How the President’s Executive Action Will Impact DREAMers


Some of the big winners last night in President Obama’s announcement of his executive action on immigration were those DREAMers who were not eligible under the 2012 DACA program because they entered after June 15, 2007 and those who aged out. The expanded DACA program now includes DREAMers who arrived before January 1, 2010. Also, the age cap on applicants has now been lifted. These changes may double the number of people eligible for DACA.  Here is what the White House says about the DACA expansion:

DACA to cover additional DREAMers. Under the initial DACA program, young people who had been in the U.S. for at least five years, came as children, and met specific education and public safety criteria were eligible for temporary relief from deportation so long as they were born after 1981 and entered the country before June 15, 2007. DHS is expanding DACA so that individuals who were brought to this country as children can apply if they entered before January 1, 2010, regardless of how old they are today. Going forward, DACA relief will also be granted for three years.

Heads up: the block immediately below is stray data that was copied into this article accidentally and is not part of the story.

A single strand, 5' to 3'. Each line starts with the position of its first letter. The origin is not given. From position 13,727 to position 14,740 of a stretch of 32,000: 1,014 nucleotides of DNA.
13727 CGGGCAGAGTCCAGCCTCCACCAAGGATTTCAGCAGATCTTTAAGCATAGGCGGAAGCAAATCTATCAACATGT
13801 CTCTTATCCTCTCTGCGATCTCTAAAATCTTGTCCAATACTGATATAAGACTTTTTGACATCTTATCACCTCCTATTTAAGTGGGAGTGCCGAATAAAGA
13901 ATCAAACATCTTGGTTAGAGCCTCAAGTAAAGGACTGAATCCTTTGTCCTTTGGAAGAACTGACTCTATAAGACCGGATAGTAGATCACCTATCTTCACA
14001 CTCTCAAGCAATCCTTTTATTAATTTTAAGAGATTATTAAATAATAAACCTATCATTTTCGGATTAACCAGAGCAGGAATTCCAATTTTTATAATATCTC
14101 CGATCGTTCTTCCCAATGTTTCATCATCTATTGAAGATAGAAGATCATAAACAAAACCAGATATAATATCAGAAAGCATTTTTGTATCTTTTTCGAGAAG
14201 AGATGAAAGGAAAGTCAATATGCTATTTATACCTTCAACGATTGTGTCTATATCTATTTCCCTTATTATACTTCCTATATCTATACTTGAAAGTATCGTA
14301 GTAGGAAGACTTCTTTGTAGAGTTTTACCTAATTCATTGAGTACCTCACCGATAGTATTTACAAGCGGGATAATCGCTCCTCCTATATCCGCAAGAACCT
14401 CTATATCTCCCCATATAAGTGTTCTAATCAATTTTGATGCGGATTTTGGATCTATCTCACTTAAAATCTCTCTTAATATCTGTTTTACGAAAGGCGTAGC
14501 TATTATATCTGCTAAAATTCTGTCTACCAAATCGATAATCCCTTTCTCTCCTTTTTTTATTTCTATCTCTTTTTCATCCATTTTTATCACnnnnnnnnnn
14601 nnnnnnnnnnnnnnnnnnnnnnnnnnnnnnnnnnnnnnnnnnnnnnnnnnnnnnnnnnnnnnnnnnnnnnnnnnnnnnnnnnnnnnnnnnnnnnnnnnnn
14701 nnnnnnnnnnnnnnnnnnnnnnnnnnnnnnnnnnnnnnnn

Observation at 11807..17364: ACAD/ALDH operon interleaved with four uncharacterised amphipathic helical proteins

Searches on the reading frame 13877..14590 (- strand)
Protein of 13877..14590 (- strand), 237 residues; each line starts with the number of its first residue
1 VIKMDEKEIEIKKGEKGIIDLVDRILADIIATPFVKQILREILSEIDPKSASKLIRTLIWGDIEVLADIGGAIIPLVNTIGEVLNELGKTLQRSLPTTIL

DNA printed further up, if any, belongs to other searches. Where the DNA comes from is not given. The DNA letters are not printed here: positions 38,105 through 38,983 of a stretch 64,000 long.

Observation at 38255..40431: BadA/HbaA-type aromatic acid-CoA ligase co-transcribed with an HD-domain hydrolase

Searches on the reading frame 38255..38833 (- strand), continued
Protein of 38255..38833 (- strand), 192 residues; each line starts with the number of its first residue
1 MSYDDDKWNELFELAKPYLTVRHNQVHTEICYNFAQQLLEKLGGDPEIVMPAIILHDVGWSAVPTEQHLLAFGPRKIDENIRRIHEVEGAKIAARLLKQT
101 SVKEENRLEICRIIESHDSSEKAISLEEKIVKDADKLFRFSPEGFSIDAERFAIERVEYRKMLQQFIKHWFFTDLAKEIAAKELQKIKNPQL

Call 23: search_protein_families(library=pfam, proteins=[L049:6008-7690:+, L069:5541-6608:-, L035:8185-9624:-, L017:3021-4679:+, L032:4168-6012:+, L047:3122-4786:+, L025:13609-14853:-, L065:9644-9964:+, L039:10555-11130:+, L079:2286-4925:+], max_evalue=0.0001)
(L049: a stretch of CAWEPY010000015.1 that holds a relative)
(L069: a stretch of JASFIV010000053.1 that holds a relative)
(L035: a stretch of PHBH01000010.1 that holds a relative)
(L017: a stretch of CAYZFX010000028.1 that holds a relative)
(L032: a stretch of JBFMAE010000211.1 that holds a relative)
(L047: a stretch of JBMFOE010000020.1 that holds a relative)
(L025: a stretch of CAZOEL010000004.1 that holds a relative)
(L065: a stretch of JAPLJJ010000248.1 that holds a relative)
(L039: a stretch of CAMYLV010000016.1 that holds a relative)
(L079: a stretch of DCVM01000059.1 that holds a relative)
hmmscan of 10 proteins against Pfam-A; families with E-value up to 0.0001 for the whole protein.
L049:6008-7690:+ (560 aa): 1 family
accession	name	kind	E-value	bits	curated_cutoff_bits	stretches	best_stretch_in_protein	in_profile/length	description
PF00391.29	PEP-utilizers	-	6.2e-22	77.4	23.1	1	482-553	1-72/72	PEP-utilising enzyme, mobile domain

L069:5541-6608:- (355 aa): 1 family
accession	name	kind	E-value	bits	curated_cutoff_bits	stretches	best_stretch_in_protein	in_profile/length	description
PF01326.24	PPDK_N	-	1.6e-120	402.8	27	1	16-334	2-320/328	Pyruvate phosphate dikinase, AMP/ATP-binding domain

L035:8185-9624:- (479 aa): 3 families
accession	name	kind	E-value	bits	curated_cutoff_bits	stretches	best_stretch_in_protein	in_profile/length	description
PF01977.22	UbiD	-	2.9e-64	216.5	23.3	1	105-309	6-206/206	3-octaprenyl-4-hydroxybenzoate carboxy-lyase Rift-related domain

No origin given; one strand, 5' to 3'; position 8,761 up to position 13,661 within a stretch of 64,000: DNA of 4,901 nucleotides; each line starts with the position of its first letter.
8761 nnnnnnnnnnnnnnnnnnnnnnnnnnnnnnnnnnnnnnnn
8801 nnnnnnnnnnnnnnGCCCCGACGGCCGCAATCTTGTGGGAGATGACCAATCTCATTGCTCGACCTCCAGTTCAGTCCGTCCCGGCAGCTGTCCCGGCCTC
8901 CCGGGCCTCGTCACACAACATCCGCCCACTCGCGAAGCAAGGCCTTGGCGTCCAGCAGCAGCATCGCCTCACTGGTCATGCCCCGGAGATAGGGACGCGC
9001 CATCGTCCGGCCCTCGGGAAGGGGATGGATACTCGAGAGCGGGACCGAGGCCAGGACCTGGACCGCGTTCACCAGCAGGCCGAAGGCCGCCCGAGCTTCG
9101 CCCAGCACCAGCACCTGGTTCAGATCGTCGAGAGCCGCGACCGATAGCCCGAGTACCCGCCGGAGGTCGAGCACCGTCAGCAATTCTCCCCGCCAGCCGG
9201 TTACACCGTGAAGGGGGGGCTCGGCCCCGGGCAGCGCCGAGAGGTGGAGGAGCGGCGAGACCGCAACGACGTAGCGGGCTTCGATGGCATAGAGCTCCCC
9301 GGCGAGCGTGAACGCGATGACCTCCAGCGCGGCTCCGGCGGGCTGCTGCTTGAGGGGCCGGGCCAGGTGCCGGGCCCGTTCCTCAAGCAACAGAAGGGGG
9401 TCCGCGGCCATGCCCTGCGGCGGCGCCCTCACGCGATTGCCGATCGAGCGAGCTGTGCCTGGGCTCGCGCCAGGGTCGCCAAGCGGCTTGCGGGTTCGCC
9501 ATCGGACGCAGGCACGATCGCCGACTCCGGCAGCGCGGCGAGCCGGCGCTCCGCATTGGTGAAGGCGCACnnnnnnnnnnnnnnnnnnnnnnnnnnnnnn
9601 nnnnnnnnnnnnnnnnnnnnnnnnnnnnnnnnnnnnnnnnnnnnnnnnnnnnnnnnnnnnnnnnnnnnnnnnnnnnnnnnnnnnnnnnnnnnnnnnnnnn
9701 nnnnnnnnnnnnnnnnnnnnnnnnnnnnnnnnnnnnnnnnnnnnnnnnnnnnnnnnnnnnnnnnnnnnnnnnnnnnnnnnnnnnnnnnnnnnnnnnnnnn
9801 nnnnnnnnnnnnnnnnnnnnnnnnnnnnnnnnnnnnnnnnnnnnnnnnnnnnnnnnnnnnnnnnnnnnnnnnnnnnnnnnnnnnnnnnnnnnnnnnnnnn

This is a major victory for DREAMers. Although parents of DREAMers are not able to benefit from the action, about a half a million more DREAMers will.

While the application process for this expanded DACA program has not begun, DREAMers who think that they may be eligible for it should begin to collect these documents which will be needed to apply:

  1. A valid passport.
  2. Proof that you entered before January 1, 2010. These proofs can be school records, medical records, employer records, government records, or church records.
  3. Proof that you have been here over the last five years. These proofs can be school records, medical records, employer records, government records, or church records.
  4. Evidence that you are in school or that you have a high school diploma or a high school equivalency diploma. If you are not in school and you have not finished high school you can qualify by enrolling in a high school equivalence program or in an ESL program connected to a high school equivalence program.
  5. Get Certificates of Disposition from the court for any arrests that you may have.

For more information, come to CARECEN’s free workshops next week at 91 N. Franklin St. Suite 208 in Hempstead, N.Y.

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